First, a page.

Heilongjiang is among the poorest performers. While national nominal growth slipped to 5.8 per cent in the first quarter compared with a year earlier — its lowest level since the global financial crisis — the province’s nominal GDP actually contracted, by 3.2 per cent.

In the provincial capital of Harbin, signs of economic malaise are everywhere.

The relatively small, ritual protest described at the start of that block quote wouldn’t seem to pose much threat to Communist Party rule, but then neither did Mohamed Bouazizi’s self-immolation in Tunisia in December 2010.

Meanwhile, as the chart below shows, data collected by China Labor Bulletin show that the incidence of strikes and other forms of labor unrest has increased in China in the past year. Each such incident is arguably another roll of the dice that could blow up into a larger and longer episode. Any one event is extremely unlikely to catalyze a larger campaign that might reshape national politics in a significant way, but the more trials run, the higher the cumulative probability.

Monthly counts of labor incidents in China, January 2012-May 2015 (data source: China Labor Bulletin)

Monthly counts of labor incidents in China, January 2012-May 2015 (data source: China Labor Bulletin)

The point of this post is to remind myself and anyone bothering to read it that statistics describing the national economy in the aggregate aren’t a reliable guide to the likelihood of those individual events, and thus of a larger and more disruptive episode, because they conceal important variation in the distribution they summarize. I suspect that most China experts already think in these terms, but I think most generalists (like me) do not. I also suspect that this sub-national variation is one reason why statistical models using country-year data generally find weak association between things like economic growth and inflation on the one hand and demonstrations and strikes on the other. Maybe with better data in the future, we’ll find stronger affirmation of the belief many of us hold that economic distress has a strong effect on the likelihood of social unrest, because we won’t be forced into an ecological fallacy by the limits of available information.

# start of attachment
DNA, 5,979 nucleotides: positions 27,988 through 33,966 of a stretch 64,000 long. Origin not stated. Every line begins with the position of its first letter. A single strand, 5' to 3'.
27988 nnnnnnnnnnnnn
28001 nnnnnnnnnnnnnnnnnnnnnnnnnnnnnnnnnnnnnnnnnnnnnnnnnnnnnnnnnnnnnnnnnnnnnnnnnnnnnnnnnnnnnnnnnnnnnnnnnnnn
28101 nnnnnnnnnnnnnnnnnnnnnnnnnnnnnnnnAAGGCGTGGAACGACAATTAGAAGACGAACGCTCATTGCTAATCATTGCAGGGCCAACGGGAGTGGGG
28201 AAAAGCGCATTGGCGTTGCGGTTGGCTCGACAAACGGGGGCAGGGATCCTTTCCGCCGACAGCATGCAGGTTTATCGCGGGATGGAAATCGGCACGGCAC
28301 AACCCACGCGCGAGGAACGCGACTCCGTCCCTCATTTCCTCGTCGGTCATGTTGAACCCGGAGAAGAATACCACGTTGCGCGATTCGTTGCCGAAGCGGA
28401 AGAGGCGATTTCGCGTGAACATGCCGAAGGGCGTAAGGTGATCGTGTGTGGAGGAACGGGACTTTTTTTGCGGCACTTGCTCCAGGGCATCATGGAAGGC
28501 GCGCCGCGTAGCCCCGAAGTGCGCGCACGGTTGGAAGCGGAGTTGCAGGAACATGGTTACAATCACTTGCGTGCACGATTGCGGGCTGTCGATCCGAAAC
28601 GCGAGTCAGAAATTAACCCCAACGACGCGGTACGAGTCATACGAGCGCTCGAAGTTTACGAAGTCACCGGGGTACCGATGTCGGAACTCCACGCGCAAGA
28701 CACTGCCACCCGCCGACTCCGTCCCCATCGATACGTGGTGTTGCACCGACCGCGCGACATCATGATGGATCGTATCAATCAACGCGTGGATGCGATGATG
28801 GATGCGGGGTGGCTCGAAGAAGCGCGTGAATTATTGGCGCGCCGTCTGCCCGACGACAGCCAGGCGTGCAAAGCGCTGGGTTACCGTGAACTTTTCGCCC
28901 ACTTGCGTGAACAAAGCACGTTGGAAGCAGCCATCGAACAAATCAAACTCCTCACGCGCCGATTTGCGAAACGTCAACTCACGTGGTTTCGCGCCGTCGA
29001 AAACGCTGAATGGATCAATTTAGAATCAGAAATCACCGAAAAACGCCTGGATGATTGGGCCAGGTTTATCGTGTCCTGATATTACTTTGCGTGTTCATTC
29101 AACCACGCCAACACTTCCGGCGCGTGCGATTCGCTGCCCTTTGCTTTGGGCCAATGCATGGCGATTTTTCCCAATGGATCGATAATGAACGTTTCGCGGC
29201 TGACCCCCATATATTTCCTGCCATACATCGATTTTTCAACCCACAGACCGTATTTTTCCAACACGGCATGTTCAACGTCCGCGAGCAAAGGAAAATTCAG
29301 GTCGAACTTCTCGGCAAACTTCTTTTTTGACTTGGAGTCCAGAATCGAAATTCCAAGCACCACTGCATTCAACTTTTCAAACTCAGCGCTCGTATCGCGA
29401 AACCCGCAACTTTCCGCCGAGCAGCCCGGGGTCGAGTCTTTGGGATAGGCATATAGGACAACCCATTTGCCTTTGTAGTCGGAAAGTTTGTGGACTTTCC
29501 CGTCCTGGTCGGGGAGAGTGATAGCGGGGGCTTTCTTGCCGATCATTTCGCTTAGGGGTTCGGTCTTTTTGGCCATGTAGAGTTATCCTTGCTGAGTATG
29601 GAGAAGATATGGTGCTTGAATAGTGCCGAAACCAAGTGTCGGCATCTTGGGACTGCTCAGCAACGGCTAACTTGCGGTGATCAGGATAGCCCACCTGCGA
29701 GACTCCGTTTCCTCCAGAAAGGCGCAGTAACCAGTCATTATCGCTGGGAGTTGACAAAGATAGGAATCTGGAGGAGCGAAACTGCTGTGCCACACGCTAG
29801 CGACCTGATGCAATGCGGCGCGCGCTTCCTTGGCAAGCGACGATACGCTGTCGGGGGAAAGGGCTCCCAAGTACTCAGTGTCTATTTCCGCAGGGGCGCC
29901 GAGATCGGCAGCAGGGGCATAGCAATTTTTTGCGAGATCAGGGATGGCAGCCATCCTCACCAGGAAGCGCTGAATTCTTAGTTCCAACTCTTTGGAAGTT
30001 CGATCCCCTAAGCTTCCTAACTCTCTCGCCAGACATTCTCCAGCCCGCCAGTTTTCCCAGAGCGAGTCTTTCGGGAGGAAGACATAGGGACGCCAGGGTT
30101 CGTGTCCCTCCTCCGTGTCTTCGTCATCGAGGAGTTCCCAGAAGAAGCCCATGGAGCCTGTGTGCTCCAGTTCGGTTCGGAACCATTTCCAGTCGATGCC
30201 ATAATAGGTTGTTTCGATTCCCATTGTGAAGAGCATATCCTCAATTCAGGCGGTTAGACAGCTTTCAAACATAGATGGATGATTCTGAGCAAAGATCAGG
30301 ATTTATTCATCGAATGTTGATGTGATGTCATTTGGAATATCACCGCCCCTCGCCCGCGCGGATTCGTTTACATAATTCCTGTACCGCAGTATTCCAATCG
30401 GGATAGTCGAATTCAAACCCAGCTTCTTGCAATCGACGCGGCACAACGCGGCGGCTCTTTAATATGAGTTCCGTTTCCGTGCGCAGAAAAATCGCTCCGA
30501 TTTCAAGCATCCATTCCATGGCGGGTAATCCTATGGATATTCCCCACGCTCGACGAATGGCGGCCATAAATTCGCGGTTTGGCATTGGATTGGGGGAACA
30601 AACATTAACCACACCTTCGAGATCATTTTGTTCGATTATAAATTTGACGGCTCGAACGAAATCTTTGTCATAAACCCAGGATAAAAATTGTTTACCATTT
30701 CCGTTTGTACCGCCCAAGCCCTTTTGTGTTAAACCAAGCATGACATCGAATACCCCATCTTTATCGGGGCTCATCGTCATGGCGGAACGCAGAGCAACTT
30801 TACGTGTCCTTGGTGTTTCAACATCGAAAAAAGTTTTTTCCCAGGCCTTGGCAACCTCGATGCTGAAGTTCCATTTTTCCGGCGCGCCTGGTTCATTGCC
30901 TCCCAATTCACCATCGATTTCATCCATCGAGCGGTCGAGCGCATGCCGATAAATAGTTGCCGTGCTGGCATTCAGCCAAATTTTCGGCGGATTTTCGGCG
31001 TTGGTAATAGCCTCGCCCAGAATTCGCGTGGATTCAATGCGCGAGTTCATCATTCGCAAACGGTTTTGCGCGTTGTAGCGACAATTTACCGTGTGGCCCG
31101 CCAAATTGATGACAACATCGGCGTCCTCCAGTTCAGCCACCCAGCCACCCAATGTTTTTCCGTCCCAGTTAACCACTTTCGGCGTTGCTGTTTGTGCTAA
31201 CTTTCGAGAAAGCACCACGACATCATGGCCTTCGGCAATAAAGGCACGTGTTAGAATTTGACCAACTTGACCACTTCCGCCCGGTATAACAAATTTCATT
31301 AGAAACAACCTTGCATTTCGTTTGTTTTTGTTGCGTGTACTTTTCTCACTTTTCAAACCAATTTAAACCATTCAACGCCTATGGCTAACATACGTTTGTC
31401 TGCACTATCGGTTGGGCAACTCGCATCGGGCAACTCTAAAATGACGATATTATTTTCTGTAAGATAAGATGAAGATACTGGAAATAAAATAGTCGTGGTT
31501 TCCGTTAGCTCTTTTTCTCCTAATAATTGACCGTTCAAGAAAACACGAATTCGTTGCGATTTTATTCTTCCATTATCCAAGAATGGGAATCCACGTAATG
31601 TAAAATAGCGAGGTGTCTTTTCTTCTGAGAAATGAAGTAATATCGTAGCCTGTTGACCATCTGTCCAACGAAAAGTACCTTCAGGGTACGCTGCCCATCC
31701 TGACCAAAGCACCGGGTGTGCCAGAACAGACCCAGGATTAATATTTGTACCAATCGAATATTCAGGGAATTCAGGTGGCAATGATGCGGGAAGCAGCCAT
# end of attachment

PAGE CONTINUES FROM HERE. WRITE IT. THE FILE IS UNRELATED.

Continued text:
Oh, and by the way: the same goes for Russia.

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4 Comments

  1. Dani K. Nedal

     /  May 30, 2015

    Your intuition is spot on: China experts (and Chinese officials) know well that “slow” growth and “high” inflation have a different meaning in the Chinese context. 5-6% growth and 9% inflation, figures any other developing country would kill for, can spell serious social unrest in China, not just because, as you well point out, national averages obscure local variation, but also because the Chinese economy needs to grow at a certain pace to accommodate the increase in the labor force, driven in large part by internal migration/urbanization.

    Reply